On Sunday 24 August 1947, the first Edinburgh International Festival of Music and Drama opened with a service of praise in St Giles’ Cathedral, the Mother Kirk of Scottish Presbyterianism. Present at this ‘civic service of inauguration’ were members of the local authority, Edinburgh Corporation, dressed in their ermine-trimmed robes, ministers of the Church of Scotland, members of the Episcopal and Free churches, civic leaders from around Scotland, representatives of law, medicine and the arts, and all ‘distinguished visitors known to be in the City at that time’.¹ This ceremony officially opened the new festival with hymns, prayers and a...

  7. 2 The Cultural Resort of Europe: The Creation of the Festival, c. 1944–1947
    (pp. 23-41)

    At a reception prior to the opening of the inaugural Festival, the Lord Provost of Edinburgh and chairman of the Edinburgh Festival Society, Sir John Falconer, remarked:

    The human mind needs an occasional stretch into an overflowing fountain of grace and beneficence to confirm its weak faith, and to anchor it to something higher than itself. This city may become the cultural resort of Europe, where men and women will find a haven, not merely to hear and see, but to be quiet and respond to a life of spiritual and intellectual refreshment and inspiration.¹

    Coming after the long years...

  8. 3 Cultural Challenge: The Creation of a ‘Fringe’, 1947–1955
    (pp. 42-77)

    Aspiring to be ‘the Athens of the North’ once more, Edinburgh had, in the International Festival, presented an event in 1947 that emphasised ‘high culture’ and successfully attracted many of the best artists Europe had to offer to the city, at a time when austerity measures were still in force and European nations were emerging from the upheaval of the Second World War. In the run-up to the inaugural Festival, Rudolf Bing found himself going beyond the usual duties of an artistic director by organising the de-requisitioning of a number of Edinburgh hotels and negotiating the de-rationing of curtain material....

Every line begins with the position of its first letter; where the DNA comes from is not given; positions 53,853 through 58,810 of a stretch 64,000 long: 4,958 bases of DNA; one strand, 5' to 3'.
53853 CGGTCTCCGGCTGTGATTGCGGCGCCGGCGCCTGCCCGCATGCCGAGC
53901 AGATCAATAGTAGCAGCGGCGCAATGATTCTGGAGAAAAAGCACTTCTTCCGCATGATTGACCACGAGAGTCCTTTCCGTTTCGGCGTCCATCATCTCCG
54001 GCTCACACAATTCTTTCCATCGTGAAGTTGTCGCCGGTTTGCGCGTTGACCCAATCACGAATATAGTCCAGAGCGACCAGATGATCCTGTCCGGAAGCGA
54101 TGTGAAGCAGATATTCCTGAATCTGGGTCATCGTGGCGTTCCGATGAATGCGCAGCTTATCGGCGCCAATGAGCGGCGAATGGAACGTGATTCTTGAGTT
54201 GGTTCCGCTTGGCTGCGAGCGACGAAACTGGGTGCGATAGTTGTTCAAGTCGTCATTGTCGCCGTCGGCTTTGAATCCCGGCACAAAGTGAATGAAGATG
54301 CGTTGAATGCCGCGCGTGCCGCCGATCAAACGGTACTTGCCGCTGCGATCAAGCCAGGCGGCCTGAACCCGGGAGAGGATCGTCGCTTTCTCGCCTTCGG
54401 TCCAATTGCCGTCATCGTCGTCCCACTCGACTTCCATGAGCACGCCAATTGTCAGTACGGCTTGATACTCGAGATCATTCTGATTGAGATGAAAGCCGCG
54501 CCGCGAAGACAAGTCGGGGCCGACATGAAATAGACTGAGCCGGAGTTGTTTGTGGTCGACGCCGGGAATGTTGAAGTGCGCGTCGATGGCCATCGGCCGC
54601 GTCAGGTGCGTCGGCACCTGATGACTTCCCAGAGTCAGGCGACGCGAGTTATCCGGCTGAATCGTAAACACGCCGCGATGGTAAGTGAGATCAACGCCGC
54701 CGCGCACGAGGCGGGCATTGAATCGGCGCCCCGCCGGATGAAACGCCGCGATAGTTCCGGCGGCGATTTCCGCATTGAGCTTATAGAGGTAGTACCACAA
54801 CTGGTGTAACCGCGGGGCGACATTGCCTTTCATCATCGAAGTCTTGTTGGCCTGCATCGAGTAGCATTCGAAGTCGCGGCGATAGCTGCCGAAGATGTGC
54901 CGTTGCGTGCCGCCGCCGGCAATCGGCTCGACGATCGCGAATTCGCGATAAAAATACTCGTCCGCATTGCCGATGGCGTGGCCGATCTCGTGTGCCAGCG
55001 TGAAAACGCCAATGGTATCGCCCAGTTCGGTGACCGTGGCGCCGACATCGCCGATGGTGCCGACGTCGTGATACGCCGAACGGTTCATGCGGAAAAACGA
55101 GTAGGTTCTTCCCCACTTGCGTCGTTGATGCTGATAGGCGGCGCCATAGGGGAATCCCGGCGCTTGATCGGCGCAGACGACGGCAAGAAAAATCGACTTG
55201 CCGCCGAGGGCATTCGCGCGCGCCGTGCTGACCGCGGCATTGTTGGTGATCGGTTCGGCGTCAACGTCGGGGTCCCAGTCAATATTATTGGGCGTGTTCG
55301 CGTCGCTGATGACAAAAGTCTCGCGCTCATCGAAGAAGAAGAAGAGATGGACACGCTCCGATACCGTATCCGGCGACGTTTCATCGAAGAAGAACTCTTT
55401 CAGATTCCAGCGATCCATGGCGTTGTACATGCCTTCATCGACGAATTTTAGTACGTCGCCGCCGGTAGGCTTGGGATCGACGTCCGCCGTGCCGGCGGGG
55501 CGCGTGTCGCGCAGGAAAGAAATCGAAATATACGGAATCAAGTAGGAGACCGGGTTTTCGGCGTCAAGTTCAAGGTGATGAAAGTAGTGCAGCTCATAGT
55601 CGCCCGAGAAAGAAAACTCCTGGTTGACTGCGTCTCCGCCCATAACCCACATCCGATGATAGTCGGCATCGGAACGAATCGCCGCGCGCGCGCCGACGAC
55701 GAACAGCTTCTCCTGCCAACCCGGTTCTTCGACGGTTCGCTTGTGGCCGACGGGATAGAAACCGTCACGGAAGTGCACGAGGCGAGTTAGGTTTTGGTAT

9. 4 Convergence of Cultures: New Developments in the Arts, 1956–1962
    (pp. 78-115)

    In 1960, Beyond the Fringe was part of the official programme of the Edinburgh International Festival. It was a late-night satirical revue performed by four young graduates of Oxford and Cambridge universities, Jonathan Miller, Peter Cook, Dudley Moore and Alan Bennett. Sir Robert Ponsonby, artistic director of the Festival from 1956 to 1960, had written to each individually, and brought them together for the show. To some the decision to present a show called Beyond the Fringe on the Festival programme was official recognition of the popularity and success of the late-night revues that had appeared on the Fringe since...

  10. 5 Culture and (Im)morality: The Year of the Happening, 1963
    (pp. 116-150)